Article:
April 27, 2017

time, it was a too close for comfort. I misjudged his projected flight path and my projected flight path. I should have made a turn earlier rather than let it get that close. I thought he would cross at a safe distance in front of me, but he came rather close. It happened very fast. I attempted to turn left to go behind him, which I did right before he descended. I learned from this incident that traffic really can become dangerously close very fast. I learned to always take more precautionary action than you think you should take. In the future I will provide myself more separation. Aircraft: PA-38 Tomahawk Primary Problem: Ambiguous Experienced fuel exhaustion. Landed on desert road with no injury or damage. Aircraft: Skyhawk 172 Primary Problem: Human Factors I was giving a dual flight to a student in a 2005 G1000 Cessna 172. It was his first flight in a G1000 aircraft and we were on an orientation flight. He soloed recently and we were doing some additional dual work. We started the flight by performing some air work, giving him an opportunity to get a feel for the late model aircraft before doing some touch and goes at an outlying field. He commented that it flew like a Ferrari in comparison to the 30-year-old airplanes he’s been flying. He had a tendency to over-rotate a few times, which we worked on correcting. Upon returning to our departure airport he over-rotated again on landing, this time scraping the tail skid. The Tower queried us as to whether we had struck the tail, which I acknowledged in the affirmative. We parked the aircraft to await a maintenance inspection. Maintenance found nothing wrong with the aircraft. This is a Part 61 student who is coming along very well. We reviewed takeoff and landings the last two flights and the overrotating tendency is gone. It appears this shouldn’t be a problem again. I’m using this situation as a training experience to introduce him to NASA reports and NTSB 830. Aircraft: Skyhawk 172 Primary Problem: Human Factors I was cleared to land Runway XY with winds at 240 at 8 knots. Being a student pilot, Tower gave me the option to land on Runway YX. I chose that runway because there was less of a crosswind to land. On final the winds were shifting a little bit, but I had a good crosswind control into the wind and was tracking center line. I was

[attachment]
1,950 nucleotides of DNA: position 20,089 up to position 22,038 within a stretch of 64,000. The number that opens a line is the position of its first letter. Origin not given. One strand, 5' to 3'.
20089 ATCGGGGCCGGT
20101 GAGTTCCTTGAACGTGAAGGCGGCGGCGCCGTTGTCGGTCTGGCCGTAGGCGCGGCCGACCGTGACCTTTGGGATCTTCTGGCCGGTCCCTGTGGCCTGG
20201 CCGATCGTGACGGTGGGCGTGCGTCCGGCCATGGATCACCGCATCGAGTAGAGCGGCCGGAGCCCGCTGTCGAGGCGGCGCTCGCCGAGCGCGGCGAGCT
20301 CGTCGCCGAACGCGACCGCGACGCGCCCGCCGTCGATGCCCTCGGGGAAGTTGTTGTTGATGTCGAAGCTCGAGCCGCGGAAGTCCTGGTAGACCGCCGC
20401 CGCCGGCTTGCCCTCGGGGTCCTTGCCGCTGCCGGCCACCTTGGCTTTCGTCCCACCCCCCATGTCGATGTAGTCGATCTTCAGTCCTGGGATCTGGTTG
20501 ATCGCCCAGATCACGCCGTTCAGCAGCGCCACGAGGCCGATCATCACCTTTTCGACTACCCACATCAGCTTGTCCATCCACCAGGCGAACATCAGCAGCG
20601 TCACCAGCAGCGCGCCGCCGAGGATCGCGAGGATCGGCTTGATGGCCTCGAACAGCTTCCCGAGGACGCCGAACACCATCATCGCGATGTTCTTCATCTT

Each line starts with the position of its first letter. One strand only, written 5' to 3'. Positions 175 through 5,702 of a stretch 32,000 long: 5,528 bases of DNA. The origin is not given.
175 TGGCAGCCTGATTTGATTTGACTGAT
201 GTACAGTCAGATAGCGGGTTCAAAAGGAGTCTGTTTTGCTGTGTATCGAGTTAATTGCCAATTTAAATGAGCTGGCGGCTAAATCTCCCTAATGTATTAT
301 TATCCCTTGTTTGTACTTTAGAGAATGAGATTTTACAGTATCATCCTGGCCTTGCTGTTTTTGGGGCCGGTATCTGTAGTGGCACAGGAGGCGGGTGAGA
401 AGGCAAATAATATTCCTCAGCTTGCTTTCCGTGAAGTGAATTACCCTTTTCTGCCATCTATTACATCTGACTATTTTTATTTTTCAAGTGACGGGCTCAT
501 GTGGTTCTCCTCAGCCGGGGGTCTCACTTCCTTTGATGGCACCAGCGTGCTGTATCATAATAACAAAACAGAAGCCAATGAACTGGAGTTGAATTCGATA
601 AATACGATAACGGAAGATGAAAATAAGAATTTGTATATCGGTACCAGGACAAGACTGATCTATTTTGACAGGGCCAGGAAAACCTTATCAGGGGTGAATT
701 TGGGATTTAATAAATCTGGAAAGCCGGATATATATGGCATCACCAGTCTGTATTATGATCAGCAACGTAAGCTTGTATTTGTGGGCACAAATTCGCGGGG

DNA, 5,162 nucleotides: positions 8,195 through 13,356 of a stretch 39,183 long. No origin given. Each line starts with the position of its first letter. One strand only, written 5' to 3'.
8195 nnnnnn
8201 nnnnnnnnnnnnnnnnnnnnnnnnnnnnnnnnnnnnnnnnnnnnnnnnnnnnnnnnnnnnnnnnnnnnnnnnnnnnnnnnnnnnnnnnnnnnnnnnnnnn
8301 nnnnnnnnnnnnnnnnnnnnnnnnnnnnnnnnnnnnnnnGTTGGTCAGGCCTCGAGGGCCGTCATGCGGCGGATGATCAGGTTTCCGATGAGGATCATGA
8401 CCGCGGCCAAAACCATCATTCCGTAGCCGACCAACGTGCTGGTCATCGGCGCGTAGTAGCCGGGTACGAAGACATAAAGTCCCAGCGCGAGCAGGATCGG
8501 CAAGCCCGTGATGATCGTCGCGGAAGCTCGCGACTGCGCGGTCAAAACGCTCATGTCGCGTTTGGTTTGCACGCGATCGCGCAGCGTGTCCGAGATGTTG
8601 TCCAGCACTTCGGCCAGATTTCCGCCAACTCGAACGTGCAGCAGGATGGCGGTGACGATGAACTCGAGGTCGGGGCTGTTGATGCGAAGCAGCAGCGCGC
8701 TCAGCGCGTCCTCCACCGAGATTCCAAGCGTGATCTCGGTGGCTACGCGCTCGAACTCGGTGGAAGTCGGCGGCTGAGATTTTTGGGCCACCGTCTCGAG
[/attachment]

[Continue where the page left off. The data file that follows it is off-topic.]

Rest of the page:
April 27, 2017